Cyber and Data Protection Bill requires correction by both Houses
Note on the New Title of the Bill
One of the many amendments to the Bill made by the National Assembly was to change its title at the request of the Minister of ICT, Postal and Courier Services, by the omission of the word “Security”. The Bill before the Senate was accordingly called the Cyber and Data Protection Bill.
Senate Passes the Bill on 28th July
On 28th July the Senate passed the Cyber and Data Protection Bill, as amended by the National Assembly. Senators had praised the Bill during the Second Reading debate the previous day The Committee Stage on 28th July lasted only a few minutes; Senators were silent, raising no objections and suggesting no amendments. The Senate passed the Bill immediately afterwards. Ordinarily, this would have meant that the Bill would then be sent to the President for assent and, finally, publication in the Government Gazette as an Act of Parliament.
Discovery of Error
On the 29th July the Deputy President of the Senate informed Senators that an error had been discovered in the Bill and that the Bill would be “recommitted” in terms of Standing Order 158.
Recommittal means that the Senate Committee Stage will be reopened to allow correction of the error. As the Senate will not sit again until Tuesday 17th August, this will not happen before then.
Note on correction of errors discovered in Bills after being passed by a House: The Standing Orders of both Houses recognise that errors may be discovered in Bills after a House has ostensibly finished with it. A distinction is drawn between minor errors, such as spelling or grammatical mistakes and renumbering of clauses arising from amendments made during the Committee Stage, and other errors. Under Senate Standing Order 157 the Clerk of Parliament can correct such minor errors under the direction of the President of the Senate.
Standing Order 158, on the other hand, states that other errors must be dealt with in the normal way for amending a Bill. The normal way to amend a Bill is by notice of motion that the amendment be made to be dealt with in the Committee Stage – in other words, the Committee Stage of the Bill has to be re-opened [hence the use of the word “recommitted] and a motion to correct the errors must be presented.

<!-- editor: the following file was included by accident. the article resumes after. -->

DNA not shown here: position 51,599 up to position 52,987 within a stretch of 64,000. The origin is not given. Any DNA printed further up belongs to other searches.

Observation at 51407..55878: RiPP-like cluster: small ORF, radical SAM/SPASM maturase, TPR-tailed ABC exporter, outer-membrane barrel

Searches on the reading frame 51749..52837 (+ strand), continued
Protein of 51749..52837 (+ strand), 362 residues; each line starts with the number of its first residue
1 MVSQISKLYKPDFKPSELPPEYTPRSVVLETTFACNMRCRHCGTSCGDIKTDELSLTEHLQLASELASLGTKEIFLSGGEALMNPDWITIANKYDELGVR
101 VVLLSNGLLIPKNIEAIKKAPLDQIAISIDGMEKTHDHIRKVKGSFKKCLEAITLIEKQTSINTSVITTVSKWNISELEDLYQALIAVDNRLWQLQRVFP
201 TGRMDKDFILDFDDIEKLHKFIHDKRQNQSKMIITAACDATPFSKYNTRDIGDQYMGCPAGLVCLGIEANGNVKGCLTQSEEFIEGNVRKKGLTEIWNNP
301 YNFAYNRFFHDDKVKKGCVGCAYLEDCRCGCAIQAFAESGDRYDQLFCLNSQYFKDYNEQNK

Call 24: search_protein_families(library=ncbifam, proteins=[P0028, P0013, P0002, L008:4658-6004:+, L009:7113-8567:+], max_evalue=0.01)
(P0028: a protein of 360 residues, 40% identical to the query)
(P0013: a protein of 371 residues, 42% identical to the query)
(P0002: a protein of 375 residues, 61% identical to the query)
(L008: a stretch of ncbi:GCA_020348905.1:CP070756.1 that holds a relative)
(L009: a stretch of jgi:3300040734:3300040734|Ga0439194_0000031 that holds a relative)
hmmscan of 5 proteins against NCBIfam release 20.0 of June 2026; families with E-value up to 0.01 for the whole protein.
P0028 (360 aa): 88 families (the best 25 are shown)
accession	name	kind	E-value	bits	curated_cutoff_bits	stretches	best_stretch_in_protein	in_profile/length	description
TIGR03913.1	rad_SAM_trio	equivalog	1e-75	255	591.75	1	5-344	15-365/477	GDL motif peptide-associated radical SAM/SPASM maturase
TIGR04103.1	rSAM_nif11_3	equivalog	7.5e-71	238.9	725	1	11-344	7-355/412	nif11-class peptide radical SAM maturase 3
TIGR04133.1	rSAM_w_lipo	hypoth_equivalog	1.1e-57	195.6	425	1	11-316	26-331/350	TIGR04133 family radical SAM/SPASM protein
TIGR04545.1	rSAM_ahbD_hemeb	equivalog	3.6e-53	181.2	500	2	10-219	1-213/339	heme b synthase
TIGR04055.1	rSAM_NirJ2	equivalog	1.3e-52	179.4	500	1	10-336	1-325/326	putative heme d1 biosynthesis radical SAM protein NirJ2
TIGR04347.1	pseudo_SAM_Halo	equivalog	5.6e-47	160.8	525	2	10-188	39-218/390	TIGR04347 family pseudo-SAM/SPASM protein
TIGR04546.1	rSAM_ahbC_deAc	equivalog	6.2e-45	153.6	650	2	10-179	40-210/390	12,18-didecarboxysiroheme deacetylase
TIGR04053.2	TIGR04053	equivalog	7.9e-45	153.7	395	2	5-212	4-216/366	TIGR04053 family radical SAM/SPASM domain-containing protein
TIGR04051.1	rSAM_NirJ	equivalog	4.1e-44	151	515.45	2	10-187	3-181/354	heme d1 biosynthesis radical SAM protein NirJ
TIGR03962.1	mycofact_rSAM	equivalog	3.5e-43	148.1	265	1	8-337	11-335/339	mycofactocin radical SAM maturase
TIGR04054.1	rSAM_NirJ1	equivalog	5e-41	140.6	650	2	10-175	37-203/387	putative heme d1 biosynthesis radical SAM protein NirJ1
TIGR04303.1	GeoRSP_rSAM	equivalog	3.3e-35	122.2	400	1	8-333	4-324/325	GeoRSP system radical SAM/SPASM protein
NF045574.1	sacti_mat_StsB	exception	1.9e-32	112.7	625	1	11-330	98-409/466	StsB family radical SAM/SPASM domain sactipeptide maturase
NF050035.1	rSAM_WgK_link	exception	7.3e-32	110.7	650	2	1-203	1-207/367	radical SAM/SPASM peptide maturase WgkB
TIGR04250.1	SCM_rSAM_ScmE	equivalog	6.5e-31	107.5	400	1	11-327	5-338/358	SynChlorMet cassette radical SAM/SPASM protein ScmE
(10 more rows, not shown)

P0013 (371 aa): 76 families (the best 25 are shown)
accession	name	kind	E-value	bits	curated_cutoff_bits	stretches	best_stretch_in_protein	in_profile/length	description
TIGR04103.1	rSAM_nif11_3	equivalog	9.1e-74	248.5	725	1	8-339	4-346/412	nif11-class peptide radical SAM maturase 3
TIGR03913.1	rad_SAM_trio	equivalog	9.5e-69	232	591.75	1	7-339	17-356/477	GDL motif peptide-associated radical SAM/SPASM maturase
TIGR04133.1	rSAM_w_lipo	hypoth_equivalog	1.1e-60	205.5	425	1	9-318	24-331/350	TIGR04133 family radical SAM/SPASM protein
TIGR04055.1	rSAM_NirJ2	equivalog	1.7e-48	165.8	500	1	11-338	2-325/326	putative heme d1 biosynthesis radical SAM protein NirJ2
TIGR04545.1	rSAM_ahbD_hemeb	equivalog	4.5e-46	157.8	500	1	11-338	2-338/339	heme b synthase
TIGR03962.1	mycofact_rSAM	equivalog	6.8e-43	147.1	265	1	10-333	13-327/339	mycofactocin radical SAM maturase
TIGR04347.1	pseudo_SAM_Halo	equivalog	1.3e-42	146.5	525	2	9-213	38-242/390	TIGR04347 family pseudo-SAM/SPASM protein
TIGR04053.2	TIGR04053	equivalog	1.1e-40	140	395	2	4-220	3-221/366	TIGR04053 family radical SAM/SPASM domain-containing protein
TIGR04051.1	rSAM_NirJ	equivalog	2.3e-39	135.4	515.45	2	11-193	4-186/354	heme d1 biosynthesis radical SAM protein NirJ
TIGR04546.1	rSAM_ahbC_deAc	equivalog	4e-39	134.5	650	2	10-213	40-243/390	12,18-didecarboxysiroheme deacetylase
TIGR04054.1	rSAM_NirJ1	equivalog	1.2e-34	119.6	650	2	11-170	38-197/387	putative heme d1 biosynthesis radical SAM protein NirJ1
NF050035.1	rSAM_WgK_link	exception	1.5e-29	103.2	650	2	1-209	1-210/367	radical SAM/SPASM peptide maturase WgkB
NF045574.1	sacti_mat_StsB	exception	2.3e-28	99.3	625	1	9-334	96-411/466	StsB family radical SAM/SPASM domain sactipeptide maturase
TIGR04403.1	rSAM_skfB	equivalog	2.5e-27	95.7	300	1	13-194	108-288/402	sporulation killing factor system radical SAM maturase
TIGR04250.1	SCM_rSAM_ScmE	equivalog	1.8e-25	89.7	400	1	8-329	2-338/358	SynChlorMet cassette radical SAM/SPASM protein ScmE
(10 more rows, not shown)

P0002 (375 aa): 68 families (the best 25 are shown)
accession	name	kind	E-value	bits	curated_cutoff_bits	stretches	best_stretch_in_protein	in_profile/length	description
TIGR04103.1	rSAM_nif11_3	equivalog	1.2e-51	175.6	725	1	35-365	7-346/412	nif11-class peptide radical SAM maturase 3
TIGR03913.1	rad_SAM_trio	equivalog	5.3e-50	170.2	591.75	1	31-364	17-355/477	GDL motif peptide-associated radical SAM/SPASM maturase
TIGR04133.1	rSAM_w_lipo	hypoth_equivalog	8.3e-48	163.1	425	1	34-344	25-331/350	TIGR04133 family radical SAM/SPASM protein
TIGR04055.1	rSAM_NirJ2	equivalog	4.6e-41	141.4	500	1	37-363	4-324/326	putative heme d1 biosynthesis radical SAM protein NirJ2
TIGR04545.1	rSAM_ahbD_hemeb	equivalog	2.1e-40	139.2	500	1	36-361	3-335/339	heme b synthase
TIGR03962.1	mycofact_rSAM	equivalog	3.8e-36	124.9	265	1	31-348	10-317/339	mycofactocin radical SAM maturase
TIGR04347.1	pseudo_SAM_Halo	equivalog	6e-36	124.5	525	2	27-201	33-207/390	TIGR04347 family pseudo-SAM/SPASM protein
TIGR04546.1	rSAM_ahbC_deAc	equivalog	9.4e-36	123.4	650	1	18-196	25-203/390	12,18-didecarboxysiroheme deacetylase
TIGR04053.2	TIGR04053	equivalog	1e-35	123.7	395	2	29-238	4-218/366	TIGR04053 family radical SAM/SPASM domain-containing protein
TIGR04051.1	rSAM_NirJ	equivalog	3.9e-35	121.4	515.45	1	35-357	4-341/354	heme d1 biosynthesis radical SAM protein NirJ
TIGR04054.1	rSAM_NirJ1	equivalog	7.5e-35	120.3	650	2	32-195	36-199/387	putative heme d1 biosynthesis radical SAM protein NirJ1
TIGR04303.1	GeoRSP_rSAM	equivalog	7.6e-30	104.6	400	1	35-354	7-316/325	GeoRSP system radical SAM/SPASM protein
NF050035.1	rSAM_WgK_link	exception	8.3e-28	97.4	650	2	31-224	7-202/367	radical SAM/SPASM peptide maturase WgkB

What is the Error?
The Notice of Amendments by the Minister states that he will propose the deletion of clauses 5 and 6 of the Bill. Clauses 5 and 6 are hangovers from the original Bill of 2019, since when the Bill has been subjected to much public comment and to reconsideration and alteration by Government. The clauses establish a Cyber Security Centre and provide for its mainly advisory functions. In fact all those functions, and more, are assigned to the Postal and Telecommunications Regulatory Authority [POTRAZ] by clause 31 of the Bill. In short, the two clauses should not be in the Bill because they duplicate unnecessarily the later clause, clause 31.
Intensive Review of the Bill a Must
An obvious question arises : Could there be other errors?
Sadly the answer to this question must be a resounding YES, given the generally poor quality of the Bill. In fact, we suggest that the next two weeks should be spent reviewing intensively the consolidated Bill that was passed by the Senate [ i.e. incorporating all amendments made by the National Assembly]. The purpose of the review would be to identify other errors and to allow them to be corrected when the Senate tackles the recommittal.
For instance clause 7 designates POTRAZ as the Data Protection Authority, but the related definition of “data protection authority or authority” [sic – note the careless use of the lower case instead of initial capitals] refers, not to clause 7 as expected, but to the section of the Postal and Telecommunications Act that establishes POTRAZ. And quick computer searches of the original Bill reveals no use of the phrase “data protection authority”, but frequent use of the word “Authority”. There is a need, however, for a proper definition of “Authority”, with the initial capital.
Corrected Bill Must Go Back to the National Assembly
As the correction of the identified errors will entail the Senate making substantive amendments to the Bill, it will have to be referred back to the National Assembly for its approval.